- Which graphs are important in REW to find issues in the room? Anything else besides FR?
- Is there a quicker (one button) way to switch between preset 1 and 2, and between the different Dirac slots, for a quicker comparison?
That's a solid plan. I don't recommend Dynamic Volume, but DEQ will be very important for you, especially when listening below reference level.

I recommend the full range of Dirac measurement points (14ish? IIRC).
Use full range correction. When you measure afterwards with REW, you can see exactly what it is doing from 20-20k.
Apply the curve to all speakers in your Home Theater.
Aside from Frequency Response, take a look at RT60 to see how much reverb you have in the room.
There should be a button on the remote, but my memory is from the X3700H, so I haven't used Dirac on a Denon.
 

peng

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Did you notice any differences between your Oppos and the Topping?
Would you expect any audible improvement with the MiniDSP Flex or SHD, compared to the x4800h?

No, but I alernate the 2 regardless. The Oppo has more distortions and runs hot because it is class A, so I turn the fan on when using it. I actually use the Topping's dac with the Oppo's preamp more often than using the Oppo on its own.

The difference is of course much more obvious comparing Dirac on vs off.
 

CapMan

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Have the opportunity to buy a new 4800 for £1399 or new 3800 for £1099 - for that difference the 4800 seems like a no brainer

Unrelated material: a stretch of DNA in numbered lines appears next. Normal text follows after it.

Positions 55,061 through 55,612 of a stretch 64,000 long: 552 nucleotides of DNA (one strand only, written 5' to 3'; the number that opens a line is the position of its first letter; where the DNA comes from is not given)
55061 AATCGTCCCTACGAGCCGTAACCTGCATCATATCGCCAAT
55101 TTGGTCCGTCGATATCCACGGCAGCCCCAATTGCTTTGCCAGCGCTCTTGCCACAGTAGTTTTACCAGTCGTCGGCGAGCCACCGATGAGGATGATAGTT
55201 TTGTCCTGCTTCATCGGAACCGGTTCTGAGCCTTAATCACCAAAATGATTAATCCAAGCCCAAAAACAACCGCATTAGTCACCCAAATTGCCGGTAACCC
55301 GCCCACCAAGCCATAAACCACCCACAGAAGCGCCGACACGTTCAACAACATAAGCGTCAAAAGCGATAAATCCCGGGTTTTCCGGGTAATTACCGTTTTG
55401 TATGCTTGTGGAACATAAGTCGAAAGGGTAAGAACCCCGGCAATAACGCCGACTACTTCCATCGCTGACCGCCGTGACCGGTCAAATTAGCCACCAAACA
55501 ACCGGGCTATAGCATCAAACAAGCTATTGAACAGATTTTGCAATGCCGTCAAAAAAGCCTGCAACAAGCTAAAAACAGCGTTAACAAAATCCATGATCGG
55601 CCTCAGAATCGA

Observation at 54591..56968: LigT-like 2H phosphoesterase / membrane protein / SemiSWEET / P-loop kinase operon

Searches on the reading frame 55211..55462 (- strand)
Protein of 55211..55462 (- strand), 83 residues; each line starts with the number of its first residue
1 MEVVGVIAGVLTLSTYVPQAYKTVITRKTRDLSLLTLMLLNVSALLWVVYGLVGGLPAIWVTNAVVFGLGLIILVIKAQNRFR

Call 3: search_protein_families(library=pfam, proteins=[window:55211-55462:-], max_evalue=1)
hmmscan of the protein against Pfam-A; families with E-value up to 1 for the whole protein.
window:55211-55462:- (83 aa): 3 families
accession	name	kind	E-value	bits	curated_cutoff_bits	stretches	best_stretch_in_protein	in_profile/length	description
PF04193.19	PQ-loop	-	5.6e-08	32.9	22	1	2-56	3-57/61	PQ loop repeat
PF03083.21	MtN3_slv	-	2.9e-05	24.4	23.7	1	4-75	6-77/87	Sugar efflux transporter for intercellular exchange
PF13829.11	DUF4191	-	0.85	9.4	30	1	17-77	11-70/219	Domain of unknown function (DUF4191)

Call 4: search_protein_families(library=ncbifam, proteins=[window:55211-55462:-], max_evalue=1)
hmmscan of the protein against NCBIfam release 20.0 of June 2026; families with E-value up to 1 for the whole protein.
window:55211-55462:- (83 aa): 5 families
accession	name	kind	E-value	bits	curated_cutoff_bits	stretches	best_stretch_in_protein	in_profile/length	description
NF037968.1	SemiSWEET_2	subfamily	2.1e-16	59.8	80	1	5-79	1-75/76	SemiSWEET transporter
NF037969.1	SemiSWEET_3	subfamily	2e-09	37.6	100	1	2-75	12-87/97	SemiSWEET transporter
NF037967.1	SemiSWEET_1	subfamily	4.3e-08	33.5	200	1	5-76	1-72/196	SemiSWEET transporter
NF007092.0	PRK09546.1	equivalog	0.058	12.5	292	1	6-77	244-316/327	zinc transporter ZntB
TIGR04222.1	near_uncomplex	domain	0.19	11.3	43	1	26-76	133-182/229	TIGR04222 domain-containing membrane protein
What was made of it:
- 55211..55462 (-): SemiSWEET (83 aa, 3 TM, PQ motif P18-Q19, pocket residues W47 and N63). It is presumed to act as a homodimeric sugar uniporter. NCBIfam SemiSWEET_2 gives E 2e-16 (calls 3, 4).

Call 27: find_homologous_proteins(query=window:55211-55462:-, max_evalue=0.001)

I intend to use the internal amps .

This is to upgrade my Cinema 70, replace my Devialet amps and use the AVR for both music and movies . Going to a one box solution.

Most important to me is Dirac to deal with my room.

Thoughts?
 

soerenssen

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That's a solid plan. I don't recommend Dynamic Volume, but DEQ will be very important for you, especially when listening below reference level.
Thanks!
I recommend the full range of Dirac measurement points (14ish? IIRC).
Use full range correction. When you measure afterwards with REW, you can see exactly what it is doing from 20-20k.
And based on REW measurements, decide about limiting it to 300-500Hz or not?
Apply the curve to all speakers in your Home Theater.
Do you mean applying the front L/R's target curves to the rest of the speakers or applying each target curve Dirac came up with to the respective speaker (default)?
Aside from Frequency Response, take a look at RT60 to see how much reverb you have in the room.
I'll check it out, thanks!
 

soerenssen

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AVC-A1H prices are going down and I just found a customer return for 5300EUR with full warranty. But that would be pretty much the upper limit I would spend on amplification though and it doesn't even include the Dirac license (6000EUR with DLBC in Q1 2024), plus I might still need an external amp for FL/FR anyway.
I think I'll send back the x4800h and wait until October for new announcements and prices to further drop and in the meantime I'll just keep using my old Yamaha RXV-440RDS at low volumes. Maybe by then we'll have some measurements of the Onkyo/Pio/Integra. Even with an external 3ch amp added, I could stay within budget with those (or the Denon x6800h if it's a good value proposition).

The problem with my Yamaha receiver is that while it can drive 4 ohm front speakers, according to its manual the center and surrounds must be at least 6 ohms, so - even at low volumes - I'm not sure if it's safe to connect the KEF R6 Meta and the Q350s to the receiver.
 
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soerenssen

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If you don't like the idea of using a PC, you can get one of those minidsp devices that can run Dirac, such as the minidsp SHD, or the flex ht
I think getting a MiniDSP makes no sense anymore with a Denon x4800h or higher-tier AVR. Unless one needs MSO until DLBC is released.
 

phn

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Have the opportunity to buy a new 4800 for £1399 or new 3800 for £1099 - for that difference the 4800 seems like a no brainer